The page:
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Loss Aversion Equilibrium

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  • Jonathan Shalev

    (CORE)

Abstract

The Nash equilibrium solution concept for games is based on the assumption of expected utility maximization. Reference dependent utility functions (in which utility is determined not only by an outcome, but also by the relationship of the outcome to a reference point) are a better predictor of behavior than expected utility. In particular, loss aversion is an important element of such utility functions. We extend games to include loss aversion characteristics of the players. We define two types of loss-aversion equilibrium, a solution concept endogenizing reference points. The two types reflect different types of updating of reference points during the game. In equilibrium, reference points emerge as expressions of anticipation which are fulfilled. We show existence of myopic loss-aversion equilibrium for any extended game, and compare it to Nash equilibrium. Comparative statics show that an increase in loss aversion of one player can affect his and other players' payoffs in different directions.

Suggested Citation

  • Jonathan Shalev, 1997. "Loss Aversion Equilibrium," Game Theory and Information 9703001, EconWPA, revised 19 Jul 1997.
  • Handle: RePEc:wpa:wuwpga:9703001
    Note: Type of Document - LaTeX; pages: 25; figures: included. New updated version - comments welcome.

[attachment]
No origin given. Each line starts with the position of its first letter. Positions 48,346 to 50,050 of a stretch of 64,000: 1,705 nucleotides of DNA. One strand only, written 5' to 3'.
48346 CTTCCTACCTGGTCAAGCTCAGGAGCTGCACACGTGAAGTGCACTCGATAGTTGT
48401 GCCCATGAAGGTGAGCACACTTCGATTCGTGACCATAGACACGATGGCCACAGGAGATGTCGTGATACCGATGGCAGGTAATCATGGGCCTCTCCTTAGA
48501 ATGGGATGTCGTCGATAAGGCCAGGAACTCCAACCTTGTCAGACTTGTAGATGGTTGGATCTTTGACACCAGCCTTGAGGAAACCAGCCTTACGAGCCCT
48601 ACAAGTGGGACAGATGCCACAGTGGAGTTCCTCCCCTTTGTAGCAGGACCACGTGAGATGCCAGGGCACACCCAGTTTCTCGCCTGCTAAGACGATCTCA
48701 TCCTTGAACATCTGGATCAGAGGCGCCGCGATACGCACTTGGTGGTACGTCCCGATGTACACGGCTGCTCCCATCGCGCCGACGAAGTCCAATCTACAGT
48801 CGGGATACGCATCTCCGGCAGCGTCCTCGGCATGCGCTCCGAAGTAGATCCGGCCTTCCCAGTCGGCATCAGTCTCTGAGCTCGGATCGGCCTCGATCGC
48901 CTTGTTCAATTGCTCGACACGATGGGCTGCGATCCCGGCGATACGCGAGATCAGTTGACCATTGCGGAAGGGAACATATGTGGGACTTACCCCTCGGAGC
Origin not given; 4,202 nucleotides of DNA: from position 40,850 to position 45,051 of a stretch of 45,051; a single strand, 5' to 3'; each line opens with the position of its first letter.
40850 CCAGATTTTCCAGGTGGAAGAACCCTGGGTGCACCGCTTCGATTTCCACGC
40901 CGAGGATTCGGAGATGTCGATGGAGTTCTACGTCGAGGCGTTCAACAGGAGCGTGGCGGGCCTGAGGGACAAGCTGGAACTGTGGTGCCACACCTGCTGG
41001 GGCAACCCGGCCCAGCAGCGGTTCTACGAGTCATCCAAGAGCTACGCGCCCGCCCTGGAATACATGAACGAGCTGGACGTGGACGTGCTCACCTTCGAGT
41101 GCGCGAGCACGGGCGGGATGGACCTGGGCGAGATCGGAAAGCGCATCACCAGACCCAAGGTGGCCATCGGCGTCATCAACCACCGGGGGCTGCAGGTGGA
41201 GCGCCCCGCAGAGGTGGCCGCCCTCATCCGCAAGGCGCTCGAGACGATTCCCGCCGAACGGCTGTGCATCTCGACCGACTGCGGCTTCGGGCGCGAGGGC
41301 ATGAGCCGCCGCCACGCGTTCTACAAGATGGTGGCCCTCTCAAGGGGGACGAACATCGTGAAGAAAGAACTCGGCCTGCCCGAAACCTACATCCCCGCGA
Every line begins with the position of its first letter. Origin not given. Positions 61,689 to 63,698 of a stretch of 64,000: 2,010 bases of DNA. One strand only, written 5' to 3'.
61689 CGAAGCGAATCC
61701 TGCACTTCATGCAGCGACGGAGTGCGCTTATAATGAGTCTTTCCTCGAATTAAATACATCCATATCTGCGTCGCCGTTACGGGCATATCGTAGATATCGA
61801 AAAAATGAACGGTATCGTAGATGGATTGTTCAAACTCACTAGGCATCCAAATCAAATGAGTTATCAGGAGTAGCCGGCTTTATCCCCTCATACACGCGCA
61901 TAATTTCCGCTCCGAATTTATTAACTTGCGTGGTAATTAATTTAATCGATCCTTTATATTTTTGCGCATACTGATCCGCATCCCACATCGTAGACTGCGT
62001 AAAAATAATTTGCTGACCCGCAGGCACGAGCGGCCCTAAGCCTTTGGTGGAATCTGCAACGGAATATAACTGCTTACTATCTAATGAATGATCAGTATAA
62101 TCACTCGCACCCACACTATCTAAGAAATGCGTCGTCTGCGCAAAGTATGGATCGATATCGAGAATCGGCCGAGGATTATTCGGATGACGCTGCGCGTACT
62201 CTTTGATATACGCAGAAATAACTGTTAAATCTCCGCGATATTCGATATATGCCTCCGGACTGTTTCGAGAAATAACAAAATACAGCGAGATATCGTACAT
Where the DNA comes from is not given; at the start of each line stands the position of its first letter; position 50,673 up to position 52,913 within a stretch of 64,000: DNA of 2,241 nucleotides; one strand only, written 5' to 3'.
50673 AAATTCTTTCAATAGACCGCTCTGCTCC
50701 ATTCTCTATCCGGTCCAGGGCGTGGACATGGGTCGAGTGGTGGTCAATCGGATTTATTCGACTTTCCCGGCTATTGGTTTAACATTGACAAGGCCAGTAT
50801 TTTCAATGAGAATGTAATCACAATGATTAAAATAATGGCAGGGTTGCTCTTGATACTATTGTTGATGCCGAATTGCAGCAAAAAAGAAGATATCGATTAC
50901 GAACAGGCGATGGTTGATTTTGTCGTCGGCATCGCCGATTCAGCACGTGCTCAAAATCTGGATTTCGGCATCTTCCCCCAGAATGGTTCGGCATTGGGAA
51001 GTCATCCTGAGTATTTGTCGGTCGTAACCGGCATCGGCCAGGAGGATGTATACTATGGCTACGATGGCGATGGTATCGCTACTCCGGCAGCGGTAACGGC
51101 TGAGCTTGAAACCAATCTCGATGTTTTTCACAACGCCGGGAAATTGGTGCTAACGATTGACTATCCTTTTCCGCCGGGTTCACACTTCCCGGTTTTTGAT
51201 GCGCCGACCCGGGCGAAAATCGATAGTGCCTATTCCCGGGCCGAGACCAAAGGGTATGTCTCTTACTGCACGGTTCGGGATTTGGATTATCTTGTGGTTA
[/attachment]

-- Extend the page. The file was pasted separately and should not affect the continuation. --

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    References listed on IDEAS

    as
    1. Ferreira J. -L. & Gilboa I. & Maschler M., 1995. "Credible Equilibria in Games with Utilities Changing during the Play," Games and Economic Behavior, Elsevier, vol. 10(2), pages 284-317, August.
    2. Tversky, Amos & Kahneman, Daniel, 1992. "Advances in Prospect Theory: Cumulative Representation of Uncertainty," Journal of Risk and Uncertainty, Springer, vol. 5(4), pages 297-323, October.
    3. Jianakoplos, Nancy Ammon & Bernasek, Alexandra, 1998. "Are Women More Risk Averse?," Economic Inquiry, Western Economic Association International, vol. 36(4), pages 620-630, October.
    4. Gul, Faruk, 1991. "A Theory of Disappointment Aversion," Econometrica, Econometric Society, vol. 59(3), pages 667-686, May.
    5. Kahneman, Daniel & Tversky, Amos, 1979. "Prospect Theory: An Analysis of Decision under Risk," Econometrica, Econometric Society, vol. 47(2), pages 263-291, March.
    6. Kahneman, Daniel & Knetsch, Jack L & Thaler, Richard H, 1990. "Experimental Tests of the Endowment Effect and the Coase Theorem," Journal of Political Economy, University of Chicago Press, vol. 98(6), pages 1325-1348, December.
    7. Daniel Kahneman & Jack L. Knetsch & Richard H. Thaler, 1991. "Anomalies: The Endowment Effect, Loss Aversion, and Status Quo Bias," Journal of Economic Perspectives, American Economic Association, vol. 5(1), pages 193-206, Winter.
    8. Dekel, Eddie, 1986. "An axiomatic characterization of preferences under uncertainty: Weakening the independence axiom," Journal of Economic Theory, Elsevier, vol. 40(2), pages 304-318, December.
    9. Kahneman, Daniel, 1992. "Reference points, anchors, norms, and mixed feelings," Organizational Behavior and Human Decision Processes, Elsevier, vol. 51(2), pages 296-312, March.
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    More about this item

    Keywords

    loss aversion; reference dependence; equilibrium;

    JEL classification:

    • C72 - Mathematical and Quantitative Methods - - Game Theory and Bargaining Theory - - - Noncooperative Games

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